|Location Tunis, Tunisia|
Criteria ii, iii, v
UNESCO region Arab States
UNESCO World Heritage Site inscription 1979
Medina of tunis unesco world heritage site true tunisia season 1 episode 14
- Medina of tunis unesco world heritage site true tunisia season 1 episode 14
- Medina of tunis unesco world heritage site tunisia
- Social and urban structure
Medina of tunis unesco world heritage site tunisia
Founded in 698 around the original core of the Zitouna Mosque, the Medina of Tunis developed its urban fabric throughout the Middle Ages. Expansions to the north and south divided the main Medina into two suburbs north (Bab Souika) and south (Bab El Jazira).
Tunis became the capital of a powerful kingdom in Hafsid period; a religious, intellectual center and economic center of the Middle East, the Maghreb, Africa and Europe, it adopts many monuments mingling the styles of Ifriqiya, Andalusian and Oriental influences, but also borrowing some of the columns and capitals of Roman and Byzantine monuments.
In fact, the term "Arab-Muslim architecture", especially in the case of the medina of Tunis, is null and void because besides its ambiguous generalization, it denotes a reductive vision of wealth and cultural variety experienced by different communities who adopted Islam as religion. The ethnocentric vision of Europe has indeed often overlooked other cultures and if it addressed them, she was confined in the globalities who do have that secondary and unimportant characters (horseshoe arches, abundant ornamentation, etc. )
The Medina of Tunis as this specific constant to be both a homogeneous as a whole and a juxtaposition of subsets each having the same characteristic: each district is somehow a "reduction" of the city in all its concepts. Natural conditions (topography and geology), economic (cost of construction materials), political (feudal society) and security key for development of the Medina, what it is worth to mention is the climatic and religious characteristics in the following :
The charia : (sets of legal provisions) organizes individual property as a participation in an organization (city), especially in the case of the participation in the water regime that is inextricably linked to land ownership.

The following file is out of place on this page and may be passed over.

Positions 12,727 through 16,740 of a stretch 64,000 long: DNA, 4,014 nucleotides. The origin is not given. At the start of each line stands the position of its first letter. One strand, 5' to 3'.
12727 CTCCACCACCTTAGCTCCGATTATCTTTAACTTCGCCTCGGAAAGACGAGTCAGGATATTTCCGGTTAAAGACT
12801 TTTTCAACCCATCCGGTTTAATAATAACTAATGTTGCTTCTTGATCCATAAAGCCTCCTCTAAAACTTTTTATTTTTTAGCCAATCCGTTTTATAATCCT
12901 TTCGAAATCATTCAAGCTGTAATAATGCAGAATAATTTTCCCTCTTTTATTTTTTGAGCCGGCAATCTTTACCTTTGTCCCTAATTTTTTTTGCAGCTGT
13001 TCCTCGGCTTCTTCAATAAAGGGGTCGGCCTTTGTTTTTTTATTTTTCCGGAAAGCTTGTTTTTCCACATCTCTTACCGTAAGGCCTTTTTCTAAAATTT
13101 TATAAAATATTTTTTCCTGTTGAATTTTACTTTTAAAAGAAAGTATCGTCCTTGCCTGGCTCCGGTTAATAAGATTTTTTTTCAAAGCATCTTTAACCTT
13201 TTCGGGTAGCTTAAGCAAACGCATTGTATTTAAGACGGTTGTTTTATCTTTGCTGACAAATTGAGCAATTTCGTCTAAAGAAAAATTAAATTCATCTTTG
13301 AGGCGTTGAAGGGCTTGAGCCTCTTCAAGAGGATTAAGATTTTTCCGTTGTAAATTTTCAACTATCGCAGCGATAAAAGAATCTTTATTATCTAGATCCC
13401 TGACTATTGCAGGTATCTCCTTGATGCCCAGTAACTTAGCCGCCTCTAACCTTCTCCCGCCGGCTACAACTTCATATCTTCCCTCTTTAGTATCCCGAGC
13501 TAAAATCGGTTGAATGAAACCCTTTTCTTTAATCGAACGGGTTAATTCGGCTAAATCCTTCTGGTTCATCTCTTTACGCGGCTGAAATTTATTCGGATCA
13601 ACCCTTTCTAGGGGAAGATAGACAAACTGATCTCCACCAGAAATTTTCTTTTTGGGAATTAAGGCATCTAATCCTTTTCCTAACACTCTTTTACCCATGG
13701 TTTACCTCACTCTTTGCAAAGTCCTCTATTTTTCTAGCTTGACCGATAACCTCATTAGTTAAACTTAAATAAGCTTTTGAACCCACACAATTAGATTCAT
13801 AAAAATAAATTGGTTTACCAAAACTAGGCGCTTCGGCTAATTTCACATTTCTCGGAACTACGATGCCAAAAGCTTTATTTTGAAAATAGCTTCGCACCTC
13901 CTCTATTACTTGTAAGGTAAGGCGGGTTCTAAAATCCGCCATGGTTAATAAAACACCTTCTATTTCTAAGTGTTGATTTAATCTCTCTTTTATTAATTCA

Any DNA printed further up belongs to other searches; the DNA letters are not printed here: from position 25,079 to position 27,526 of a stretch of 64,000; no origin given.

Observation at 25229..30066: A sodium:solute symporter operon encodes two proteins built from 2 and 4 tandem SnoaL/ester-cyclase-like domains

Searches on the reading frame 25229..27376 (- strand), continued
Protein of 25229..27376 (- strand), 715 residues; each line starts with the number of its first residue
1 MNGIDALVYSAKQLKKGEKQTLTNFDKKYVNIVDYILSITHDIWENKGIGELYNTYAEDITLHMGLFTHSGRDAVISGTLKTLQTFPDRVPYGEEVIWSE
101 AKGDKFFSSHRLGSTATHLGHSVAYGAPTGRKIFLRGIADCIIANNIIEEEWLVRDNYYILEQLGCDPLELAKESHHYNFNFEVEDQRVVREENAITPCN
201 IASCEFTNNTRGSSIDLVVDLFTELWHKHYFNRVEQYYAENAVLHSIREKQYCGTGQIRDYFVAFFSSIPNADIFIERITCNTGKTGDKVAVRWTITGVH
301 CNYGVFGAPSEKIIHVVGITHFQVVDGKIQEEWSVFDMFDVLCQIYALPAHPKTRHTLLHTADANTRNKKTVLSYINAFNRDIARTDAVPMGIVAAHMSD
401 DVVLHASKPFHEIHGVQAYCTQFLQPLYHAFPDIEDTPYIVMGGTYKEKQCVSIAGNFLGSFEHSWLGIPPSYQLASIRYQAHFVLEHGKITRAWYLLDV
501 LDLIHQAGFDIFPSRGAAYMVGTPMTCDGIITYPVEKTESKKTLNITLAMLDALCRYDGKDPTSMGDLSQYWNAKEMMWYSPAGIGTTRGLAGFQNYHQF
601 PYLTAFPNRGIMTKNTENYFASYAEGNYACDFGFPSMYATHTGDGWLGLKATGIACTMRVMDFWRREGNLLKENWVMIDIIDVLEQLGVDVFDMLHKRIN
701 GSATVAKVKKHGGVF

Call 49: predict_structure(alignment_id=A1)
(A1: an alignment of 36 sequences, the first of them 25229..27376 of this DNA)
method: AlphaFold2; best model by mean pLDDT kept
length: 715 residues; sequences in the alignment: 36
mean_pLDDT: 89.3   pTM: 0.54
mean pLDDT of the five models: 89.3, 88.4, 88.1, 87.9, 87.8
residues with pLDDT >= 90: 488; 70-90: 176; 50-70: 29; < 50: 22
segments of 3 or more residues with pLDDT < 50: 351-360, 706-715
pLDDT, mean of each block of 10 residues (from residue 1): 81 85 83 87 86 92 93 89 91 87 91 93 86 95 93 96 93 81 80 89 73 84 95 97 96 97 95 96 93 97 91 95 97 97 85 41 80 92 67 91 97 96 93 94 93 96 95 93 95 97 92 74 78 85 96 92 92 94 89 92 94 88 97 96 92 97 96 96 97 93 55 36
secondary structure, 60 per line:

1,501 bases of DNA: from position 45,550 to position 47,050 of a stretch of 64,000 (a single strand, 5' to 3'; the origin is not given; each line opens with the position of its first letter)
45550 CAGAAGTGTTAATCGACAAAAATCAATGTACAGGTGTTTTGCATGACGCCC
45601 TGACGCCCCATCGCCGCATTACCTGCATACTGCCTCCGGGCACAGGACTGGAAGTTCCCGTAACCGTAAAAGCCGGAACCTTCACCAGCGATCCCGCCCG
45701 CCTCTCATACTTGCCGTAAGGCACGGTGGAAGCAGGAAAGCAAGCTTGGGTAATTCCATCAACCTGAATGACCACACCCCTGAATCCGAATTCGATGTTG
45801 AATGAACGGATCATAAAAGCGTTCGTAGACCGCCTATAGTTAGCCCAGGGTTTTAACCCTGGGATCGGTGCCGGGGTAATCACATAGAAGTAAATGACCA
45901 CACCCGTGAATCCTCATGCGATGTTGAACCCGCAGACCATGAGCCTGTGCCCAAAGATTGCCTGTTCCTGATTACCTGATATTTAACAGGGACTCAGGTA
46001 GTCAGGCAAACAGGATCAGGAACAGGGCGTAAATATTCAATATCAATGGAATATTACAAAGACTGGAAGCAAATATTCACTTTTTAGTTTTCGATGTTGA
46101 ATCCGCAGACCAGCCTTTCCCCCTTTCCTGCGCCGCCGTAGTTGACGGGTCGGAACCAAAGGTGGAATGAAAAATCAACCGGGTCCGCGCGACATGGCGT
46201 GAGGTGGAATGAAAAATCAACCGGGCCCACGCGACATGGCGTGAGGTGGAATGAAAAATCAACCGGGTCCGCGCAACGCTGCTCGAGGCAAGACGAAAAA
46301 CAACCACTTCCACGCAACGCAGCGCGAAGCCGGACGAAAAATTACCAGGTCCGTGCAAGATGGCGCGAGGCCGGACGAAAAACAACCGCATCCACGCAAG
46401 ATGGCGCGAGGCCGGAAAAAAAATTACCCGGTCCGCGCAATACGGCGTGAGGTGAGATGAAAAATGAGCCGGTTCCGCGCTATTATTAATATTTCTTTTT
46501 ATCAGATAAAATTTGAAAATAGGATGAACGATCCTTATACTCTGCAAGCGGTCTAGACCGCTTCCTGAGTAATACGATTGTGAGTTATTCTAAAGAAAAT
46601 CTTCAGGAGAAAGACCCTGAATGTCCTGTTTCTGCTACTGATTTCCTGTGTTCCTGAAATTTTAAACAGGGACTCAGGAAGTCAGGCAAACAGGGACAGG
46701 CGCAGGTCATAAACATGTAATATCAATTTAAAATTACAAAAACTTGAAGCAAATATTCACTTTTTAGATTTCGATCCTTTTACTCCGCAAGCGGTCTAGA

The opening toward the sky ( patio and gardens) as a religious symbol, climatic effect (lighting, ventilation and temperature control) and return links with nature (sky square linking the house to the cosmos) is an important factor in the organization of space (in particular at the apertures according to the orientation of the sun).
Indeed, in terms of form, the climate, the lifestyle and the natural environment have imposed a closed world surrounded by walls and closed in on itself both in terms of the housing unit at the neighborhood or that of the urban entity.
Social and urban structure
With an area of 270 hectares (plus 29 hectares for the district of the kasbah) and over 100,000 inhabitants (109,725 1984), the Medina has one-tenth of the population of Tunis and a sixth of the urbanized area of the agglomeration.
The planning of the Medina of Tunis has the distinction of not obeying geometrical layouts nor formal compositions (grid, lines, etc.).
The complex organization of the urban fabrics has fueled an entire colonial literature where the dangerous Medina, anarchic and chaotic seemed the territory of ambush. yet, studies started in the 1930s with the arrival of first ethnologists, who revealed that the articulation of the Medina areas is not random, houses are built with a sociocultural way, codified according to complex types of human relationships. Many publications have detailed the development of the Medina model and system of prioritization of public and private spaces, residential and commercial, sacred and profane.
we can raise the axes north-south and East-West comparable to a Roman cardo and decumanus (Sidi Ben Arous, Jemaa Zitouna and Pasha Streets) that intersect at the court of Zitouna mosque, house of prayer and studies. we distinguish the main streets; the secondary streets ( equipment of the district) and the deadlocks (mews) sometimes entire private spots reserved for women. The built environment is generally characterized by the juxtaposition of large plots (600 m2) and the joint ownership.
the concept of public space is ambiguous in the Medina where the streets are considered as the extension of houses and subject to social tags. the notion of individual ownership is low and displays the souks often spill on the highway. This idea is reinforced by the area of a shop (about 3 m2) and bedroom (10 m2).
In the case of domestic architecture, the most they set back from the shops, the more they value. the concept of withdrawal and privacy is paramount. The late introduction of the sewer system induces a flow of waste water through the streets of the Medina. houses and noble places are always located before or in the high district (Ward of the Kasbah). The terraces of the Medina are also an important place of social life, idea illustrated by the film Halfaouine by Férid Boughedir. The rituals and dating schedules provide an informal mix.
Nowadays, every district retains its culture and rivalries can be strong. Thus, the northern suburb supports the football club Espérance Sportive de Tunis while the southern side is the district of the rival Club Africain.The Medina has also witnessed a social segmentation: the districts of Tourbet el Bey and the kasbah are wealthier, with a population of judges and politicians while Pasha street is the military and the bourgeoisie (merchants and notables).